My Western Pacific Railroad bt Norman W Holmes
My Western Pacific Railroad bt Norman W Holmes
My Western Pacific Railroad bt Norman W Holmes
My Western Pacific Railroad bt Norman W Holmes
My Western Pacific Railroad bt Norman W Holmes
My Western Pacific Railroad bt Norman W Holmes
My Western Pacific Railroad bt Norman W Holmes

My Western Pacific Railroad bt Norman W Holmes

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My Western Pacific Railroad bt Norman W Holmes
 
My Western Pacific Railroad bt Norman W Holmes
Feather River Route Engineer
Soft cover 128
Copyright 1996
Portions of this book were taken from WP Mileposts March 1953, March 1986, etc,

CONTENTS
Forward
Fifty Candles for Western Pacific
The Western Pacific is born
Early Operations
Reorganization
Depression ahd Post World War Two Era
The Golden Age of WP Passenger Service
WP Final Years
Union Pacific Takes Over
An Engineers Journey
WP Operating Subdivisions
WP Steam Locomotives
WP Diesel Locomotives
WP Equipment
FORWARD
I fell in love with trains when I was a little boy. My family home was only two blocks from the Western Pacific yard in San Jose and when the WP was switching the yard I would stand out in front of the house and watch the engine go back and forth. My earliest memory was engine No. 104, a 4-6-0. The 4-6-0's were used as switchers and for the local freight to Niles. Later the 4-6-0's were replaced with 0-6-0's because of an ICC order requiring air reverse equipment on switch engines, (The 4-6-0's had a hand operated "Johnson Bar" for reversing).
As soon as I was old enough I would scoot my wagon down to the tracks and later ride my bicycle to watch the trains. On several occasions I rode my bike across town to the freight house, put my bike and myself into an empty box car and rode the train back to the yard. Before long all the crews knew me.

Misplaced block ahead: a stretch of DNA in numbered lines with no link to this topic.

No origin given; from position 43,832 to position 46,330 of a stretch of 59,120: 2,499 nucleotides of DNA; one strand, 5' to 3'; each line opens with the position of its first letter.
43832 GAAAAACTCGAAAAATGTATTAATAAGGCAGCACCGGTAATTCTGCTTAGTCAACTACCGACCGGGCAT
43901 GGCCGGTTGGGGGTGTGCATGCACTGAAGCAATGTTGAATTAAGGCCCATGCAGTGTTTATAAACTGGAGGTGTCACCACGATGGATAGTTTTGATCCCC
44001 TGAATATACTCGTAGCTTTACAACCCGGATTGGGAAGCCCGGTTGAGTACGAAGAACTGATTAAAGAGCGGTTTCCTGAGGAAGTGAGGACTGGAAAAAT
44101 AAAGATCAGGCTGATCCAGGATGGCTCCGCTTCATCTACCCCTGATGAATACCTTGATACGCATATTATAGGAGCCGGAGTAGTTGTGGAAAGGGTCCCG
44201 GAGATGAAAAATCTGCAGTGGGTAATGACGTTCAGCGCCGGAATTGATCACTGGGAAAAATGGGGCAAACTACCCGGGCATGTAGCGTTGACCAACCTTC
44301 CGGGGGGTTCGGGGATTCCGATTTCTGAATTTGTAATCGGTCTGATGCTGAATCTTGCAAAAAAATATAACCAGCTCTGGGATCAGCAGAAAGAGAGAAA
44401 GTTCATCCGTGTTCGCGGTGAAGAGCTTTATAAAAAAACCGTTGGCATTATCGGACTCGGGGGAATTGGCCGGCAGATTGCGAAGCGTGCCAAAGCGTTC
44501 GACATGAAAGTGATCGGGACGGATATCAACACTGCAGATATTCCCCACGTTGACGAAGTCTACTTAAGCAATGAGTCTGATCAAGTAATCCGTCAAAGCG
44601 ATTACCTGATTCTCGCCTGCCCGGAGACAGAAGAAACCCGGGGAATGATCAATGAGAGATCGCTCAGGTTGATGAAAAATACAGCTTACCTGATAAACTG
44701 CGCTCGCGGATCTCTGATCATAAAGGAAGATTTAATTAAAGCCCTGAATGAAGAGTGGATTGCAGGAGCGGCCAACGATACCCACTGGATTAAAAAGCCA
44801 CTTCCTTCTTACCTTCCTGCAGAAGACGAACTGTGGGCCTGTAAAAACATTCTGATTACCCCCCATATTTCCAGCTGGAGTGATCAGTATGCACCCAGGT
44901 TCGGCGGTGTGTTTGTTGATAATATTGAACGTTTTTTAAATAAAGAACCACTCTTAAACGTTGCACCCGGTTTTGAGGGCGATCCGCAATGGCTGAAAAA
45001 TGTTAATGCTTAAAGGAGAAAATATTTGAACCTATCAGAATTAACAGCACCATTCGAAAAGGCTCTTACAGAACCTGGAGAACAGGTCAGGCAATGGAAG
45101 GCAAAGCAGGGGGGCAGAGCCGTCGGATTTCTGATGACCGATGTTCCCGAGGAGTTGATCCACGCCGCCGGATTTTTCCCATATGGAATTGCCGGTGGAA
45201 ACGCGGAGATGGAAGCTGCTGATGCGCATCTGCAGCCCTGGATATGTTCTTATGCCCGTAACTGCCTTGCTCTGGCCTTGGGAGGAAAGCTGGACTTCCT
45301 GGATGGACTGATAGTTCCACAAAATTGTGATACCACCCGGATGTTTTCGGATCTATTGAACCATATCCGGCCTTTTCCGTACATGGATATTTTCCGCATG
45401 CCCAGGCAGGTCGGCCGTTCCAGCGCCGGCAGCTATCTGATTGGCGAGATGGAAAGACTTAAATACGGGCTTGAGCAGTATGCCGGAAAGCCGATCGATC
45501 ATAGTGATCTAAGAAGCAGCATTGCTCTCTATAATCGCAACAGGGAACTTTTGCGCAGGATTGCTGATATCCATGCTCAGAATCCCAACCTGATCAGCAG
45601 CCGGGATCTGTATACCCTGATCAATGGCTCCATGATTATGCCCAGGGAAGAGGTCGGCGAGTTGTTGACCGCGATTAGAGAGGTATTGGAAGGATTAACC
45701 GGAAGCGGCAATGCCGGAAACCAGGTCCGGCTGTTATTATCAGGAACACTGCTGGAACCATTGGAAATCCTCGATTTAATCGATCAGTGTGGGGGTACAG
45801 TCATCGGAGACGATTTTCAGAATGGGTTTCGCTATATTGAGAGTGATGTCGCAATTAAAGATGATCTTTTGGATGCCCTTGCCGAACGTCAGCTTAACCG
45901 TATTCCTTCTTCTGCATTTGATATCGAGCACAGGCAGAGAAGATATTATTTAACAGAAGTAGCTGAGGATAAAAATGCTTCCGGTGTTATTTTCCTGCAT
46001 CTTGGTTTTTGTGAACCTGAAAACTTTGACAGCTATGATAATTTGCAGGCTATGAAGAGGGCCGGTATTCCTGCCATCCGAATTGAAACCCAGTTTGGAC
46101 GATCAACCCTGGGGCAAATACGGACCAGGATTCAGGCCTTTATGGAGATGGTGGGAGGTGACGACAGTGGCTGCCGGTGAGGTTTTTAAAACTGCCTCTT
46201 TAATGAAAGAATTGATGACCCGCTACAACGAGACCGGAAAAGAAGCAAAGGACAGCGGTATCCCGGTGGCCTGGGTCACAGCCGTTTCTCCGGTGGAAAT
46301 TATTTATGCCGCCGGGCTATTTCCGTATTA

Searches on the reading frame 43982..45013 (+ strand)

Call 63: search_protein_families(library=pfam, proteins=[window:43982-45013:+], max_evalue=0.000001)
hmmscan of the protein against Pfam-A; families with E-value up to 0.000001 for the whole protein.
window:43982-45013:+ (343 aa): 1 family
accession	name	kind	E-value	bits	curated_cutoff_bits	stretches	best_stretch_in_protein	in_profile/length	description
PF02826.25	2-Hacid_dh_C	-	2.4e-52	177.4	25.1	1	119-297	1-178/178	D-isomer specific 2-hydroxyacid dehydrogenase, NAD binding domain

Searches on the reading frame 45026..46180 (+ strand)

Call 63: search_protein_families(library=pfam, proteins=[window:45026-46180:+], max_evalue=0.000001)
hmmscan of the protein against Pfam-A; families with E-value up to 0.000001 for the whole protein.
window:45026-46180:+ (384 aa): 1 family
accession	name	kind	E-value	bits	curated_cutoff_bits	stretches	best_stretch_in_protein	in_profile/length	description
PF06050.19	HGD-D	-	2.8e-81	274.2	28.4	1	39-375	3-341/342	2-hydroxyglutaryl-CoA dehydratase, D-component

The daytime engine watchman, Lee Yerrington, would try to discourage me from hanging around the railroad. He would point out all the AAR safety posters in the roundhouse, but I was not dissuaded. I kept bugging him to let me pull the throttle on one of the steam switchers, he finally gave in and I moved the 0-6-0, No. 160. It was probably only a few feet, but it was something I never forgot. In the sixth grade our class was asked to write an essay on what occupation we wanted when we grew up, I wrote I would like to be a locomotive engineer.
With the nation totally involved in World War II, the railroads, along with most other industries, had a shortage of workers. After graduating from High School at age 17 I was employed by the WP as an engine watchman at a wage of 56 cents an hour. My first assignment was a 2 week vacation relief. My duties were to keep the steam pressure up on the local's engine which was due to leave at 9:30 PM. I had to have a full tank of water and all the supplies on the engine when the crew reported for duty. Two 0-6-0's were assigned to San Jose during the summer months when the canneries and vegetable packing houses were in full swing. The round-the-clock switcher assignments would often involve overtime so a second engine was needed. The job of engine watchman often involved moving an engine to spot for water and occasionally turning an engine on the air operated balance turntable.
WP was often given a share of troop train movement duties. The trains would be given to or received from the SP interchange. Hog engines (2-8-0) would power the trains. When the engines arrived from Stockton they would have to be turned for the return trip. One
time I remember the engineer would not surrender his engine over to a 17 year old to be turned. He said the engine was hot and it could get away from me. He ran the engine onto the table.

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